Collaborating with External Users Using the Sharing Feature of Office 365 (SharePoint Online) – Part1

In this article I am going to talk about how Office 365 external sharing can be used to increase productivity by collaborating with your external partners and vendors.

We are currently living in a world where collaborating and communicating with external vendors and partners has become essential in order to effectively run your business. With that in mind, sharing content with users outside of the organization is becoming commonplace. Office 365 can help organizations do this by facilitating this collaboration with external users safely and securely.

In this post I am going to focus on SharePoint Online External Sharing. I’ll be covering the following topics when it comes to External Sharing in SharePoint Online.

  • Different ways to share content with External users.
  • External Sharing Approvals

Please note – this post assumes that you currently have external sharing enabled on your Office 365 tenant.

Different ways to share content with External users

When using SharePoint online you can share content with External users in three different ways.

  1. Sharing a specific site with an external user:

You can invite External users to share a specific SharePoint site. When you share a specific SharePoint site with an external user it will send an invite via email to the user with a link to the site that you would like to share. Once the external user clicks on the link in the invitation, they are prompted to sign-in using their own Microsoft account.

By default, users are not required to sign-in using the account that was used for the invitation. E.g. If you invited an external user using example@outlook.com as the email and the user signed-in using anotherexample@outlook.com; the user would still be able to access the site. However, Microsoft recently added a setting at the tenant level which prevents this and forces users to login using the same account that was used for the invitation.

Also, depending on role of the user inviting the external users, there will be an additional step for requesting approval before the email gets sent to an external user. This information is covered in the “External Sharing Approvals” section.

  1. dhasolone prednisolone bp 5mg Sharing a specific document with an external user:

In certain scenarios you would only want to share a specific document with an external user. You can achieve this by selecting the document and clicking the “share” option from within the dropdown menu. Sending an invitation to share a document is a similar process to above in regard to sharing a site in that an external user would also be required to sign-in before accessing the shared document. The only difference is that the user would only get access to the document you shared.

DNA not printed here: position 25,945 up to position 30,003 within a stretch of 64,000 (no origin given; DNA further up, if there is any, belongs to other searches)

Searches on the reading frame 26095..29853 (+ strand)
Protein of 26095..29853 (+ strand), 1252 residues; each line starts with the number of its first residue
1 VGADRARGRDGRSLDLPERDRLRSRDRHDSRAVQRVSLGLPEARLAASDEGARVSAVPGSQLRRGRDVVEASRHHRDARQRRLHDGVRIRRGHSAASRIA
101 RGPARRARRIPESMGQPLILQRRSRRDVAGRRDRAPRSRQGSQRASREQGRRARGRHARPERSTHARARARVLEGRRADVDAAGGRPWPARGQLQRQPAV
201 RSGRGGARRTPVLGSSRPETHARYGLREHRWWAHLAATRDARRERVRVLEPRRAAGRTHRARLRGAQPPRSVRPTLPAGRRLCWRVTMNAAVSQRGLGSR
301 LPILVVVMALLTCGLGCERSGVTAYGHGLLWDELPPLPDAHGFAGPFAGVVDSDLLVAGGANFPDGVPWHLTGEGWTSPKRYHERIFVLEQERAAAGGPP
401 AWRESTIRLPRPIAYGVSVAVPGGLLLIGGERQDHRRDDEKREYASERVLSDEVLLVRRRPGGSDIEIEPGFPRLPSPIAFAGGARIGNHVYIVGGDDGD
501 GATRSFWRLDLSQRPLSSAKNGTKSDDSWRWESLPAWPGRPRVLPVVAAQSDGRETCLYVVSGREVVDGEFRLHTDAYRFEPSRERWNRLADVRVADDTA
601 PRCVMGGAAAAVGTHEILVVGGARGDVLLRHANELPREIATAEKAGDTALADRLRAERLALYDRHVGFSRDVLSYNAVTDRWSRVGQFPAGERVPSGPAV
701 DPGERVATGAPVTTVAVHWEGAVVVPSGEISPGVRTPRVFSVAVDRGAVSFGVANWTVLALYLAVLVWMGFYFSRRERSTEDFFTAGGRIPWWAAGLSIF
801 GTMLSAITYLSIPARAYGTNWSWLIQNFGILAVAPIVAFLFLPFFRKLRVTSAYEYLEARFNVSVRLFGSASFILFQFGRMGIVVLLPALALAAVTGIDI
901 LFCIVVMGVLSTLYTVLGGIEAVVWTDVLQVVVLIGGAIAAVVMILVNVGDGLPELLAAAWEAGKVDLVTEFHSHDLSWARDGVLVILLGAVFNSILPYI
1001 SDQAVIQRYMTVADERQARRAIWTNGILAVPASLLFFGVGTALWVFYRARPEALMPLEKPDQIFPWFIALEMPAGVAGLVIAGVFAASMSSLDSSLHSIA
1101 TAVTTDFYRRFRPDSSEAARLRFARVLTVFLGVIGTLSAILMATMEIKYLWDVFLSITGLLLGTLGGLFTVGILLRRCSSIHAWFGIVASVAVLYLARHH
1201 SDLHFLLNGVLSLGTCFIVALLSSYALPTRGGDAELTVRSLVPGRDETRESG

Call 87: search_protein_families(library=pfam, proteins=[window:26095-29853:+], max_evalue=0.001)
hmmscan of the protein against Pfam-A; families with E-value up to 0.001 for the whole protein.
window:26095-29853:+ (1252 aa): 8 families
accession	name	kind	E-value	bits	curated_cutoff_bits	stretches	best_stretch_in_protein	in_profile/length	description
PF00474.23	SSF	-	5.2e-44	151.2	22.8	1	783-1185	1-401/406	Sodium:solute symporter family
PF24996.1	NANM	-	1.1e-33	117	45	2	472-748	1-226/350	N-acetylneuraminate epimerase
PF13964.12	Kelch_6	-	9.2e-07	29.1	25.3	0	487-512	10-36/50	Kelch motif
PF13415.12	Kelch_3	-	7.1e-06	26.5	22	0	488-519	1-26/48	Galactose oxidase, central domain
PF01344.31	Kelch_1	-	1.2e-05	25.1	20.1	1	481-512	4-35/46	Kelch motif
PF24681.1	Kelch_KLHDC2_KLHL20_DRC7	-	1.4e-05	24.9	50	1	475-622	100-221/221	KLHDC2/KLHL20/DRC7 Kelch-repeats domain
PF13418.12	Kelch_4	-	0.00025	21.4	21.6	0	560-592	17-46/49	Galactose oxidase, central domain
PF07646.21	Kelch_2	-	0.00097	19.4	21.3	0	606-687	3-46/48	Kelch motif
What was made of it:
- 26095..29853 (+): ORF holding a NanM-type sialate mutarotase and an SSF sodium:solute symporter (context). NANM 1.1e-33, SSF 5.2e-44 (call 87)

1. Using the guest link:

If you would prefer to give an external user access to a document without being required to sign-in, you can use the guest link option. To generate the guest link, select the document and then click guest link option from the drop-down list.

 

I hope this gives you some overview of sharing feature. In the next part I will cover the external user approval process.

Using Javascript Object Model (JSOM) with Nintex Forms

Recently working on a project I came across an interesting scenario where I had to use Nintex form. As a part of the process the form will be querying multiple lists and displaying data on the form.

You can achieve this using the Nintex Form out of the box controls but there were specific requirements which could be achieved using the out of the box controls.

I decided to use the JSOM to complete the task and plugged in my JSOM code into Form’s custom JavaScript section. To my surprise when I ran the Nintex form nothing happened.

Quickly I figured that my code was getting executed before SharePoint finish loading all the files and required SP.js file was missing at the time of code execution.

So I tried Script on Demand to make sure that my function only gets executed after the SP.js is available.

Here is the code I have added to my Nintex form.

NWF.FormFiller.Events.RegisterAfterReady(function () {

               SP.SOD.executeFunc('sp.js', 'SP.ClientContext', myFunction);

}




function myFunction() {

.

.

.

.

}

Once I added that one line my code worked like a charm. So if you are working with Nintex forms and would like to use JavaScript Object Model then you might run into the same issue and in that case just make sure to use Script On-Demand.